£1m scheme to give working-class people power over grant decisions

Starting in October, the scheme will involve the consultancy Ten Years' Time and the graduate programme Charity Works and will be funded partly by the Big Lottery Fund and the Esmée Fairbairn Foundation

A £1m project to bring more people from working-class backgrounds into decision-making roles at trusts and foundations will be launched in October.

The scheme will be run by 2027, a coalition involving the philanthropy consultancy Ten Years’ Time and the graduate programme Charity Works, plus Ruth Ibegbuna, founder of the youth charity Reclaim, and Baljeet Sandhu, a human rights lawyer.

The scheme will be funded by a £500,000 grant from the Big Lottery Fund, a £150,000 donation from the Esmée Fairbairn Foundation and contributions from the participating trusts and foundations.

Earlier this month, research released by Cass Business School’s Centre for Charity Effectiveness showed that foundation trustees were 99 per cent white and more than two-thirds male, and that 58 per cent were over 64 and 74 per cent earned above the median income.

The new project aims to bring more community expertise into funding bodies by supporting a 12-month placement programme to recruit and train front-line workers from working class backgrounds to work in decision-making roles at trusts and foundations.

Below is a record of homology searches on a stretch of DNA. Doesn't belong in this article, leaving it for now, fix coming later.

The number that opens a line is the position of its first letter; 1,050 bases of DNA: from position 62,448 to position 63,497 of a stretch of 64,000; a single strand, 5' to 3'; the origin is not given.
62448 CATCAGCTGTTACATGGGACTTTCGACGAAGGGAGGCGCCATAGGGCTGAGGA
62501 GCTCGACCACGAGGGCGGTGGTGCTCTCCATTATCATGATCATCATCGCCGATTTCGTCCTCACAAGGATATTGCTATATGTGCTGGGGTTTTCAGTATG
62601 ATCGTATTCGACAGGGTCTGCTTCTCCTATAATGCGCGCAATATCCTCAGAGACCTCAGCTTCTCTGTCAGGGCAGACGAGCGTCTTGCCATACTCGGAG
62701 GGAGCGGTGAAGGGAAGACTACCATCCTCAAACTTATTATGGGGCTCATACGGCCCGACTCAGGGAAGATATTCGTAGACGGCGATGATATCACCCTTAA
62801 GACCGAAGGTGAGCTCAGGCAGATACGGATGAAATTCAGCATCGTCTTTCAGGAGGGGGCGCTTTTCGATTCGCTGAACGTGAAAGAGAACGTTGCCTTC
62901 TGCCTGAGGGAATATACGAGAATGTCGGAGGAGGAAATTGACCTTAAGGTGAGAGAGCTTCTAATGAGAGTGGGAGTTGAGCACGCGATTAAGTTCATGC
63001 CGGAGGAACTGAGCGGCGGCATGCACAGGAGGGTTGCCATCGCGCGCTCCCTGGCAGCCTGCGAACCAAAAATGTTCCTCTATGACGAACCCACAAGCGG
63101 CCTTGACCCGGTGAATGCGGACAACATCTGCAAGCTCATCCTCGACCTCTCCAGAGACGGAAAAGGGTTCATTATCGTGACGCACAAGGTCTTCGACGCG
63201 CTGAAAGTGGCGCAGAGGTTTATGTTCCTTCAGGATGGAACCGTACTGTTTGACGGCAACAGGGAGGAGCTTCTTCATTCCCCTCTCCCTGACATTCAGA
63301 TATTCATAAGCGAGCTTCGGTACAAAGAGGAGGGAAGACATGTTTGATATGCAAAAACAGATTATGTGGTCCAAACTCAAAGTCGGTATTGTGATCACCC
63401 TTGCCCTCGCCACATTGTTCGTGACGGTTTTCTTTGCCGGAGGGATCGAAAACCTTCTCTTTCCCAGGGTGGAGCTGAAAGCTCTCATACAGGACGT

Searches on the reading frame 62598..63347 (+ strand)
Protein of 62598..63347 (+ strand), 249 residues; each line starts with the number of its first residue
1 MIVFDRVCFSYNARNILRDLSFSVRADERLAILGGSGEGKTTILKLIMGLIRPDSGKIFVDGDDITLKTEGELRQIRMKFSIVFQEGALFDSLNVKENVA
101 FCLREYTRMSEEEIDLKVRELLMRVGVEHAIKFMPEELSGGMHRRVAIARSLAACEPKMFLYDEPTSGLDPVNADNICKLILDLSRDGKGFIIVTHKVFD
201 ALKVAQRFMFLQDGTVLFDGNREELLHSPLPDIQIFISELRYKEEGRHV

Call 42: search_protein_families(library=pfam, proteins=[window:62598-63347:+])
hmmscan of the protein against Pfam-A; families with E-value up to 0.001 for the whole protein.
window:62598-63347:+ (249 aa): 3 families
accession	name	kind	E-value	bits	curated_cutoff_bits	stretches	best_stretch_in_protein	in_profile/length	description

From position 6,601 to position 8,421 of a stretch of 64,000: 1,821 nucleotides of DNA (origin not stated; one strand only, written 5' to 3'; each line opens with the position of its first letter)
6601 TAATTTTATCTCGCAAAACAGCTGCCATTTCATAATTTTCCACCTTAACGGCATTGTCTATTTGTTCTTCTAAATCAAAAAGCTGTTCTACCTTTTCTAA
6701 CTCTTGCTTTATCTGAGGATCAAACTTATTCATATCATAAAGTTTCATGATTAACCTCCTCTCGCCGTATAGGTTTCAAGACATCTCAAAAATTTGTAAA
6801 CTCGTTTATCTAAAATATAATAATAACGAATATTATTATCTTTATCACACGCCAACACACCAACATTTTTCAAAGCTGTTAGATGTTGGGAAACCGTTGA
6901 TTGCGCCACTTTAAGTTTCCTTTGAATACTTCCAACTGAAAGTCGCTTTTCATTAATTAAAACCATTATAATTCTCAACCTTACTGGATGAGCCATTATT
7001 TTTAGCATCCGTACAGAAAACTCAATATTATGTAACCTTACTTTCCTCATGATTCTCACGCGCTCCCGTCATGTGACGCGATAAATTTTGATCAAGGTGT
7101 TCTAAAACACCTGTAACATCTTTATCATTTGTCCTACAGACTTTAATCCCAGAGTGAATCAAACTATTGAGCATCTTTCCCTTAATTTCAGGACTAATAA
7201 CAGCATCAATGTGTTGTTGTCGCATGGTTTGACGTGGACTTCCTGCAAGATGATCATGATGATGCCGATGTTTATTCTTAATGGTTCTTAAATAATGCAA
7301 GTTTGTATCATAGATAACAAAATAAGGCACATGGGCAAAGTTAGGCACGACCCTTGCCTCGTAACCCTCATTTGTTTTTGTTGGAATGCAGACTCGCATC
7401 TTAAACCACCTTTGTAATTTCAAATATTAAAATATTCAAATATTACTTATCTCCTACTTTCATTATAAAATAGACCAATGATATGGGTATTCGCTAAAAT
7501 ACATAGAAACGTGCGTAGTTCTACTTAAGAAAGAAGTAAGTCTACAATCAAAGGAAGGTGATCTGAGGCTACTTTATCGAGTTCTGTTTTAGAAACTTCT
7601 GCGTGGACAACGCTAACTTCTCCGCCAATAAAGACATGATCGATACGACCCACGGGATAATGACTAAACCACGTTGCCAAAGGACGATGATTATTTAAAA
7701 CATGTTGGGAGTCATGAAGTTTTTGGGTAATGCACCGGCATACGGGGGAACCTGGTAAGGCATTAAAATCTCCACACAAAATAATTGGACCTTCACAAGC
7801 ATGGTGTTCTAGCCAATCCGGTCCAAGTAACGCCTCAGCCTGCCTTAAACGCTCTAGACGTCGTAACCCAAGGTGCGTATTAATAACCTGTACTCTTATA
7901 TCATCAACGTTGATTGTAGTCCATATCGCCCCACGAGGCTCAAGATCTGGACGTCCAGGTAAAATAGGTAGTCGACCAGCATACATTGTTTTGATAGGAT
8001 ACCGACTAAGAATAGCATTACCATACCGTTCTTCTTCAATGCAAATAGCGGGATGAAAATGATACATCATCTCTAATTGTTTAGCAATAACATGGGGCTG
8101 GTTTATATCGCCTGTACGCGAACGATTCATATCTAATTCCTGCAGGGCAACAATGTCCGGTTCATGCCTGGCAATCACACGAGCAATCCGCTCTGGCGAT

It has recruited its first cohort of 12 workers and has allocated most of them to trusts and foundations, although organisations are still signing up, and placements will begin in October.

It aims to recruit a total of 150 trainees over the next 10 years.

Joe Ferns, UK funding director at the BLF, said: "People within a community should be at the heart of every decision affecting that community, and this is why it is so important to bring greater diversity to the fore."

Caroline Mason, chief executive of the Esmée Fairbairn Foundation, said: "As a foundation, we want the work of the organisations we fund to be ‘done with, not done to’ the communities they support, so we need ask the same of ourselves. As well as funding this programme, we will be hosting two placements and can’t wait for them to start."

Sandhu said the project was not about helping people from working-class communities to improve their CVs, but about helping trusts and foundations improve their decision-making through the inclusion of diverse perspectives.

"Despite there being many lived-experience leaders working across our communities, as a whole our social sector fails to equitably and meaningfully value lived expertise in our work – expertise earned from first-hand experience of social issues or injustices and activated through work embedded in communities," she said.

"Instead, people are too often hired through well-established networks far removed from the communities they serve."

The 2027 coalition will also support boards to improve their approach to expertise, diversity and inclusion, and plans to launch a campaign asking foundations to commit to ensuring at least 40 per cent of their trustees identify as from the communities they most exist to serve by 2027.

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